August 29, 2003

The head of a company vying to sell voting

The LNS has made note of what we term the
"triple-lock" that the _resident and "all the
_resident's men" seek for 2004: lock #1 - overhwleming
dominance in campaign $$$, lock #2 - cooperation from
the corporatist "US mainstream news media," lock #3 -
control of the voting process itself...Well, lock #3
(i.e. "black box voting") becomes ever more important
to them as the _resident slides badly in the polls due
to his foolish military adventure in Iraq, his
credibility gap, his mishandling of the economy, etc.
Why? Because as he grows increasingly unpopular even
the propapunditgandists in the news media will become
harder to control, oh excuse me, I should say "sway"
and it is quite plausible that even the flow of
campaign $$$ may start to slow down...Consider the following news stories
from the Cleveland Plain Dealer. It is quite shocking.
And it would be a miracle if you hear about it on
AnythingButSee, SeeBS, SeeNotNews, etc.
tonight...Please go to www.blackboxvoting.com (if you
haven't already) purchase the book and refer others to
the site...Remember, 2+2=4

http://www.cleveland.com/politics/index.ssf?/base/ispol/106207393874610.xml

Voting machine controversy


08/28/03

Julie Carr Smyth
Plain Dealer Bureau


Columbus - The head of a company vying to sell voting
machines in Ohio told Republicans in a recent
fund-raising letter that he is "committed to helping
Ohio deliver its electoral votes to the president next
year."

The Aug. 14 letter from Walden O'Dell, chief executive
of Diebold Inc. - who has become active in the
re-election effort of President Bush - prompted
Democrats this week to question the propriety of
allowing O'Dell's company to calculate votes in the
2004 presidential election.

O'Dell attended a strategy pow-wow with wealthy Bush
benefactors - known as Rangers and Pioneers - at the
president's Crawford, Texas, ranch earlier this month.
The next week, he penned invitations to a
$1,000-a-plate fund-raiser to benefit the Ohio
Republican Party's federal campaign fund - partially
benefiting Bush - at his mansion in the Columbus
suburb of Upper Arlington.

The letter went out the day before Ohio Secretary of
State Ken Blackwell, also a Republican, was set to
qualify Diebold as one of three firms eligible to sell
upgraded electronic voting machines to Ohio counties
in time for the 2004 election.

Blackwell's announcement is still in limbo because of
a court challenge over the fairness of the selection
process by a disqualified bidder, Sequoia Voting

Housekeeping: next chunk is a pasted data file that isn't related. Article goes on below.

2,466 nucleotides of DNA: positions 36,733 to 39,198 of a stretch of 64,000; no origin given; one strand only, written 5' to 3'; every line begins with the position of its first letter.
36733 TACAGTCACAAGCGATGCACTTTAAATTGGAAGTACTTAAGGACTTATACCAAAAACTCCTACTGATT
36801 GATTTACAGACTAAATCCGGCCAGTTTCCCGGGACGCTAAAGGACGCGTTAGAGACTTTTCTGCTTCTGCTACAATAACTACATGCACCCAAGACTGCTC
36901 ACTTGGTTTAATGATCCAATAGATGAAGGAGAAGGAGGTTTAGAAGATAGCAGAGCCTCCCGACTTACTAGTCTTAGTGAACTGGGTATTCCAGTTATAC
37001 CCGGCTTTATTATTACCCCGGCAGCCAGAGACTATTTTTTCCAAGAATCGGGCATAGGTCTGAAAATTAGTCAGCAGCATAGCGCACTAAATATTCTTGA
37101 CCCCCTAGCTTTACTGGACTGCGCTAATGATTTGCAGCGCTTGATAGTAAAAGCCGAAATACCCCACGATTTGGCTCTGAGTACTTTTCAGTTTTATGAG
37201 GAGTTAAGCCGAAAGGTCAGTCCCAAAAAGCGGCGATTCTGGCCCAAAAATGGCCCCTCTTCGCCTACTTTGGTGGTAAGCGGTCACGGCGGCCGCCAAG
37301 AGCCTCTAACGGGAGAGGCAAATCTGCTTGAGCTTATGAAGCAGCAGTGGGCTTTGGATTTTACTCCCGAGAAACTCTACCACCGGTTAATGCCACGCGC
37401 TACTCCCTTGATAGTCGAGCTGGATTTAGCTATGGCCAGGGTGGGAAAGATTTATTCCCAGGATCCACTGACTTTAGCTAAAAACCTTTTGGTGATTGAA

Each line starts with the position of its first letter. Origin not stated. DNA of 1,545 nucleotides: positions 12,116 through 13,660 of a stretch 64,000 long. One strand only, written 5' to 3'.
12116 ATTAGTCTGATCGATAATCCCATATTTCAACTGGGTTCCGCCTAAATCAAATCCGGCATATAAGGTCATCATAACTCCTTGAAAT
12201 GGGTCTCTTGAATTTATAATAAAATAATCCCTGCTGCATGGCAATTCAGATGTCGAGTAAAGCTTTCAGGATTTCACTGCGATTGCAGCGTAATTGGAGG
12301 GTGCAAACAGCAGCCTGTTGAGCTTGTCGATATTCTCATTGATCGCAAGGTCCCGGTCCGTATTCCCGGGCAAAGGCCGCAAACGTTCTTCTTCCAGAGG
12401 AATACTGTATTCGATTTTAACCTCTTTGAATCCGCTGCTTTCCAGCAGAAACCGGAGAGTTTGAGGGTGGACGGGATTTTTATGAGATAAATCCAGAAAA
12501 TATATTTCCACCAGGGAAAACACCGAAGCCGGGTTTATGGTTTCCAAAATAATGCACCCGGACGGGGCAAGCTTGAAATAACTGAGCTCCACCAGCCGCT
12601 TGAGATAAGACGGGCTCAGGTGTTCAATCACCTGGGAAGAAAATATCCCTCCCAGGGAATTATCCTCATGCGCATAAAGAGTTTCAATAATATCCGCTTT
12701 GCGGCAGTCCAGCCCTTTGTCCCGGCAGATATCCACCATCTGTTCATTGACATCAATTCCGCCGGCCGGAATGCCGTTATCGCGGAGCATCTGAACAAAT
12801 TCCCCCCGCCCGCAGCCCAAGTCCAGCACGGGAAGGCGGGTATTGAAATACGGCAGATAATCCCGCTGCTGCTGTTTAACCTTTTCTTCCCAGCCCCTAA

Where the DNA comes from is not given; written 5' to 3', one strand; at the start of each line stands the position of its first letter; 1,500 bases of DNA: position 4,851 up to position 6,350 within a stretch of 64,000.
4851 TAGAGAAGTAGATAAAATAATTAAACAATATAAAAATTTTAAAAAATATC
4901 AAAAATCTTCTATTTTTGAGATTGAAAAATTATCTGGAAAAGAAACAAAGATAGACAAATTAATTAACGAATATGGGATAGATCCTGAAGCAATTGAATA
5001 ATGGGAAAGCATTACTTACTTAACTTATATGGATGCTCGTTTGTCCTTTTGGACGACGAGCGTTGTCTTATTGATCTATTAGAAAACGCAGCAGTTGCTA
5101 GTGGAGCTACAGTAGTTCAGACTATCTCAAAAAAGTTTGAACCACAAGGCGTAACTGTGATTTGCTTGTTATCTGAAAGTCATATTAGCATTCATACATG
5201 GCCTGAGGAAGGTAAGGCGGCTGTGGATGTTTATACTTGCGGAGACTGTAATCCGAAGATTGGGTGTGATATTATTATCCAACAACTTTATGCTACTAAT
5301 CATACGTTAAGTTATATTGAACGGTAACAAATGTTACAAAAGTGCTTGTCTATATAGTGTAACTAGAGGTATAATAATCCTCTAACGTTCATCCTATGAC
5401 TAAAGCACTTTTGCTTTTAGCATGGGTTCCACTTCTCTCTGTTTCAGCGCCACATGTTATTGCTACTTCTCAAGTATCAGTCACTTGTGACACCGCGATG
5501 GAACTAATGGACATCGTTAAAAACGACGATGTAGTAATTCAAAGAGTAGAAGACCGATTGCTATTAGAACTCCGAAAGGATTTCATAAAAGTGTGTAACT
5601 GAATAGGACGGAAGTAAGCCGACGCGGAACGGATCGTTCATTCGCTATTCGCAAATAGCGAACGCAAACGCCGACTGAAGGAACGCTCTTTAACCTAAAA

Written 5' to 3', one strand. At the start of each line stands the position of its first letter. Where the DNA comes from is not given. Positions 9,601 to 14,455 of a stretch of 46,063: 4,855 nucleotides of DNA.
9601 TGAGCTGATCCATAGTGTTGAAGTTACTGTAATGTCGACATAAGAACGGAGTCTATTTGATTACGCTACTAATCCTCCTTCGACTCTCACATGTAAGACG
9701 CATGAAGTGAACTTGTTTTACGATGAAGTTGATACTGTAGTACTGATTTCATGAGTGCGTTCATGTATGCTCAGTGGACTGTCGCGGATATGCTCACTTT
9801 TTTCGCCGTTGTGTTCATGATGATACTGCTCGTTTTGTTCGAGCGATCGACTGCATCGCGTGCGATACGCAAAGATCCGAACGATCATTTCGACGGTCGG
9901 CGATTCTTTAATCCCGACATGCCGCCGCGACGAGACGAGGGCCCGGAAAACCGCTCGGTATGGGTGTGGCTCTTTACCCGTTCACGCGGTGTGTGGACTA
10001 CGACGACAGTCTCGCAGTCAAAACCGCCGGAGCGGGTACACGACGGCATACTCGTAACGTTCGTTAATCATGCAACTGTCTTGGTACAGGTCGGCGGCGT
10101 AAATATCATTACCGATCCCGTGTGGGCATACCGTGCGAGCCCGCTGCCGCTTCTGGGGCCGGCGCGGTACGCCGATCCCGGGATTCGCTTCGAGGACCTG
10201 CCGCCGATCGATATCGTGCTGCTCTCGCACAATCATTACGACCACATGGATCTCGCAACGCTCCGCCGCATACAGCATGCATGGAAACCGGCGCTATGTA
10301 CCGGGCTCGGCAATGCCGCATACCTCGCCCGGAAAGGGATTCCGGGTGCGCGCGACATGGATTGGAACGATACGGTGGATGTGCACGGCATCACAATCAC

Systems.

In his invitation letter, O'Dell asked guests to
consider donating or raising up to $10,000 each for
the federal account that the state GOP will use to
help Bush and other federal candidates - money that
legislative Democratic leaders charged could come back
to benefit Blackwell.

They urged Blackwell to remove Diebold from the field
of voting-machine companies eligible to sell to Ohio
counties.

This is the second such request in as many months.
State Sen. Jeff Jacobson, a Dayton-area Republican,
asked Blackwell in July to disqualify Diebold after
security concerns arose over its equipment.

"Ordinary Ohioans may infer that Blackwell's office is
looking past Diebold's security issues because its CEO
is seeking $10,000 donations for Blackwell's party -
donations that could be made with statewide elected
officials right there in the same room," said Senate
Democratic Leader Greg DiDonato.

Diebold spokeswoman Michelle Griggy said O'Dell - who
was unavailable to comment personally - has held
fund-raisers in his home for many causes, including
the Columbus Zoo, Op era Columbus, Catholic Social
Services and Ohio State University.

Ohio GOP spokesman Jason Mauk said the party
approached O'Dell about hosting the event at his home,
the historic Cotswold Manor, and not the other way
around. Mauk said that under federal campaign finance
rules, the party cannot use any money from its federal
account for state- level candidates.

"To think that Diebold is somehow tainted because they
have a couple folks on their board who support the
president is just unfair," Mauk said.

Griggy said in an e-mail statement that Diebold could
not comment on the political contributions of
individual company employees.

Blackwell said Diebold is not the only company with
political connections - noting that lobbyists for
voting-machine makers read like a who's who of
Columbus' powerful and politically connected.

"Let me put it to you this way: If there was one
person uniquely involved in the political process,
that might be troubling," he said. "But there's no one
that hasn't used every legitimate avenue and bit of
leverage that they could legally use to get their
product looked at. Believe me, if there is a political
lever to be pulled, all of them have pulled it."

Blackwell said he stands by the process used for
selecting voting machine vendors as fair, thorough and
impartial.

As of yesterday, however, that determination lay with
Ohio Court of Claims Judge Fred Shoemaker.

He heard closing arguments yesterday over whether
Sequoia was unfairly eliminated by Blackwell midway
through the final phase of negotiations.

Shoemaker extended a temporary restraining order in
the case for 14 days, but said he hopes to issue his
opinion sooner than that.

To reach this Plain Dealer reporter:

jsmyth@plaind.com, 1-800-228-8272


2003 The Plain Dealer. Used with permission.

Copyright 2003 cleveland.com. All Rights Reserved.


Posted by richard at August 29, 2003 05:21 PM